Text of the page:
Summer will be ending soon, which means kids dreading heading back to school and running out of fun summer activities. But if you are looking for some fresh events for the family to end the summer on a high note, check out Superhero Weekend at the Kansas City Zoo! Marvel characters will be on hand all weekend to meet and greet with guests as you explore the zoo. Here are some more details on this exciting weekend:
Dates: Saturday, August 3rd – MARVEL’s Spider-Man and MARVEL’s Iron Man Sunday, August 4th – MARVEL’s Captain America and MARVEL’s Thor
Time: 10 a.m. – 3 p.m.
Location: Kansas City Zoo 6800 Zoo Dr Kansas City, MO 64132
If you are negotiating a lease for a new space, one thing you will have to deal with is standard common area maintenance (CAM) fees, as well as administrative CAM fees. Here is some information about standard CAM fees that might be useful as you begin negotiating about them:
CAM fees are the costs associated with maintenance and repair of common areas that have a direct effect on all tenants, such as hallways, stairwells, elevators, lobbies, and restrooms in common areas. Usually parking lot maintenance costs, which include landscaping and lighting, are included in CAM fees, as well as sidewalks.
You should always try to negotiate your CAM fees. Businesses that rent larger spaces have better chances of getting these fees reduced, but it cannot hurt to try no matter how small the space.
If your CAM fees are not up for negotiation, at least include in your lease a provision permitting you to review your landlord’s bills in order to confirm that you are being fairly charged for CAM fees.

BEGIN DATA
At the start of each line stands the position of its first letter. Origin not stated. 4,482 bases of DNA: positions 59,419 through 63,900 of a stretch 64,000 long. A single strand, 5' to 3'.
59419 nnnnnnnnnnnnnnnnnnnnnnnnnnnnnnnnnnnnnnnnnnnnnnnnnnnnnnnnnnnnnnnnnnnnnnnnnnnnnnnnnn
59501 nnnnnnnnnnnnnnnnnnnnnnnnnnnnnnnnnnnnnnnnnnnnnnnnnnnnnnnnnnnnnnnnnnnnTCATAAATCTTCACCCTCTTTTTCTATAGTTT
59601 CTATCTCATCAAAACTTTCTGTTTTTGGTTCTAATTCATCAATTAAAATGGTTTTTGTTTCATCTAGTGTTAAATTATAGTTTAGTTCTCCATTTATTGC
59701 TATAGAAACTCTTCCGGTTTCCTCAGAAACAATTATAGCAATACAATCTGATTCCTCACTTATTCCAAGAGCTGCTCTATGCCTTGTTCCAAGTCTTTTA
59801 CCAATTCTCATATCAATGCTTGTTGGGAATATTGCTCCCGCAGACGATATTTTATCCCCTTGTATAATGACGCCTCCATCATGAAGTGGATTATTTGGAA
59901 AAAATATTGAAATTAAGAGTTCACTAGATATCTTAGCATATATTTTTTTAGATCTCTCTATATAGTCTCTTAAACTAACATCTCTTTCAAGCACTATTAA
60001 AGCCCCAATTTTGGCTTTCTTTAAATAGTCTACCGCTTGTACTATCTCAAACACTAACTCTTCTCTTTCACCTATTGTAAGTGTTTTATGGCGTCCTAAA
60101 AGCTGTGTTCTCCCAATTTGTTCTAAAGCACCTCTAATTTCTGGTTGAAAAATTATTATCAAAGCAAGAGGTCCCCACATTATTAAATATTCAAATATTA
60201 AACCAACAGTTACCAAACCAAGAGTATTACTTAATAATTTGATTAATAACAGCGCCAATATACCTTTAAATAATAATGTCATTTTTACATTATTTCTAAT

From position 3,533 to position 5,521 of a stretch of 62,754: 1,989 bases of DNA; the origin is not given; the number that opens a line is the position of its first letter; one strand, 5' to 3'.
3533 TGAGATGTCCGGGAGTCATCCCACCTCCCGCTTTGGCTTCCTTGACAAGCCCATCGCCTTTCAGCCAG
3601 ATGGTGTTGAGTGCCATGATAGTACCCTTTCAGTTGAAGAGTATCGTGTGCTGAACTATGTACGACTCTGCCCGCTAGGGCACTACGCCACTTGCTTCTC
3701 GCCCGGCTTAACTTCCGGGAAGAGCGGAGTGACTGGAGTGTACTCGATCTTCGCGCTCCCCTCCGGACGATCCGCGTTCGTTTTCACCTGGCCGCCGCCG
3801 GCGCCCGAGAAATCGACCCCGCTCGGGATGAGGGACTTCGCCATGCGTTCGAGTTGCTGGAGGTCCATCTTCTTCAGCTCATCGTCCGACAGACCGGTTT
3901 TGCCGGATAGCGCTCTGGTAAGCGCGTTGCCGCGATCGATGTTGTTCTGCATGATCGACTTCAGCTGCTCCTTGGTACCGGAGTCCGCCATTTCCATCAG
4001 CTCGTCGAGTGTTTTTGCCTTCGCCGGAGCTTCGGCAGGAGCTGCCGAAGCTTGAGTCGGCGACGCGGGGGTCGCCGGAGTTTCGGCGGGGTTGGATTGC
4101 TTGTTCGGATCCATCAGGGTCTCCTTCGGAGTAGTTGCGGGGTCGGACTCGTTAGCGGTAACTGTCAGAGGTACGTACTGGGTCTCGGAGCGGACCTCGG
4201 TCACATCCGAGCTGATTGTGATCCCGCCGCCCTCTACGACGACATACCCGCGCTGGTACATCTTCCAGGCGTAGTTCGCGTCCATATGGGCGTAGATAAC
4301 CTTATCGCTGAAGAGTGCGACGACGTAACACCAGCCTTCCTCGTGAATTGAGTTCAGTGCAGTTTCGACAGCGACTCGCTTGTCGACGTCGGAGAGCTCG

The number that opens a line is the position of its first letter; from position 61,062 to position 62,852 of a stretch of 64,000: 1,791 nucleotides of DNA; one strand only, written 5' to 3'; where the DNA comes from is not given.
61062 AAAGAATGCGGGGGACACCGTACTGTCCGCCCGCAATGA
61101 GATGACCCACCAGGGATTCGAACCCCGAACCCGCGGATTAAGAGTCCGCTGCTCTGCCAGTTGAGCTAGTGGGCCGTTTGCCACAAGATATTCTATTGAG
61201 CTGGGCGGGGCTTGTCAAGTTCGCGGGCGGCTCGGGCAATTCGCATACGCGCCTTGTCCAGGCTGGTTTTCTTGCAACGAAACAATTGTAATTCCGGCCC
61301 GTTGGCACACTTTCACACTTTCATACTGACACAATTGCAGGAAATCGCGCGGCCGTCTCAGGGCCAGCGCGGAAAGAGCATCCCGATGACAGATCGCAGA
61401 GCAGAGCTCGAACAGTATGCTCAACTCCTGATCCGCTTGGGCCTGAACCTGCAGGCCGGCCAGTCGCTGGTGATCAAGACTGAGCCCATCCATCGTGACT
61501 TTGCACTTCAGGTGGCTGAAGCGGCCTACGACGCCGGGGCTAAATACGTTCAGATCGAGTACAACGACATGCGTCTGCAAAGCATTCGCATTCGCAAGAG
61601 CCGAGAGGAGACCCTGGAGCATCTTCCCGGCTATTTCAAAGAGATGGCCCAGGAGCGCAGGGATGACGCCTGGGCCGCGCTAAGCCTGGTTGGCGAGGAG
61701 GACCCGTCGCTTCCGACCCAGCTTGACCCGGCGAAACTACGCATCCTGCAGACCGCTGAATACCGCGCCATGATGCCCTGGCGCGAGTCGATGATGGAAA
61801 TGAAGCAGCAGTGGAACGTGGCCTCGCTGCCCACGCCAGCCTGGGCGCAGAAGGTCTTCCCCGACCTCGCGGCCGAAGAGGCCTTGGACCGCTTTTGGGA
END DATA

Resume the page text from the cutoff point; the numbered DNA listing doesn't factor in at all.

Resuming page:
Try to negotiate a cap for the percentage that the CAM fees can be increased each year, and list this cap separately from other increases in rent.
CAM fees can be confusing—even for commercial real estate agents—so make sure you know what they are and how they apply to your rental situation so that you can make sure you are not paying more than you should be.
There are several different types of commercial real estate leases, which are used in different contexts and involve different types of rent. These types of commercial leases can be overlapping. The category distinctions are not as important as paying attention to how the rents and other fees are calculated for each type of lease. Here is a list of different types of leases with a little information about each:
Percentage Lease – base rent + percentage of monthly sales. This type of lease is most often used in retail businesses or malls.
Net Lease – in addition to rent, tenants pay part of or all of the insurance, taxes, or maintenance costs. This is often used in any commercial lease, and it usually favors the landlord’s interests.
Double Net Lease – rent + taxes and insurance. This is also most commonly used in any commercial lease and usually favors the interests of the landlord.
Triple Net Lease – rent + taxes, maintenance, AND insurance. This can be used in any commercial lease and typically favors the landlord’s interests.
Fully Serviced Lease (Gross Lease) – landlord pays most or all of the usual costs, which are often passed on to the tenant in their rent in the form of a “Load Factor.”
Be sure to know what kind of lease you are being offered and what that will mean for your rent!
Is your business aiming to move into a new commercial real estate space, but looking for the funding to finance this move? There are many different financial sources companies can turn to in order to acquire the funds necessary to move their business to a new space, so businesses have some research and comparing to do before choosing a lender. Urban Land Institute and PriceWaterhouseCoopers conducted a 2013 Emerging Trends in Real Estate survey to attempt to rank what funding sources might see the most financial growth in 2013. These are the ranking results as determined by the survey:
These rankings represent the anticipated growth in available funding, versus the ranking of different types of funding by available dollars, and remember that these results are based on a nationwide opinion poll, so it is possible that one of the sources might not see growth this coming year. However, if your business is looking for funding sources for your commercial real estate, you might want to look into further research about funding sources like this survey.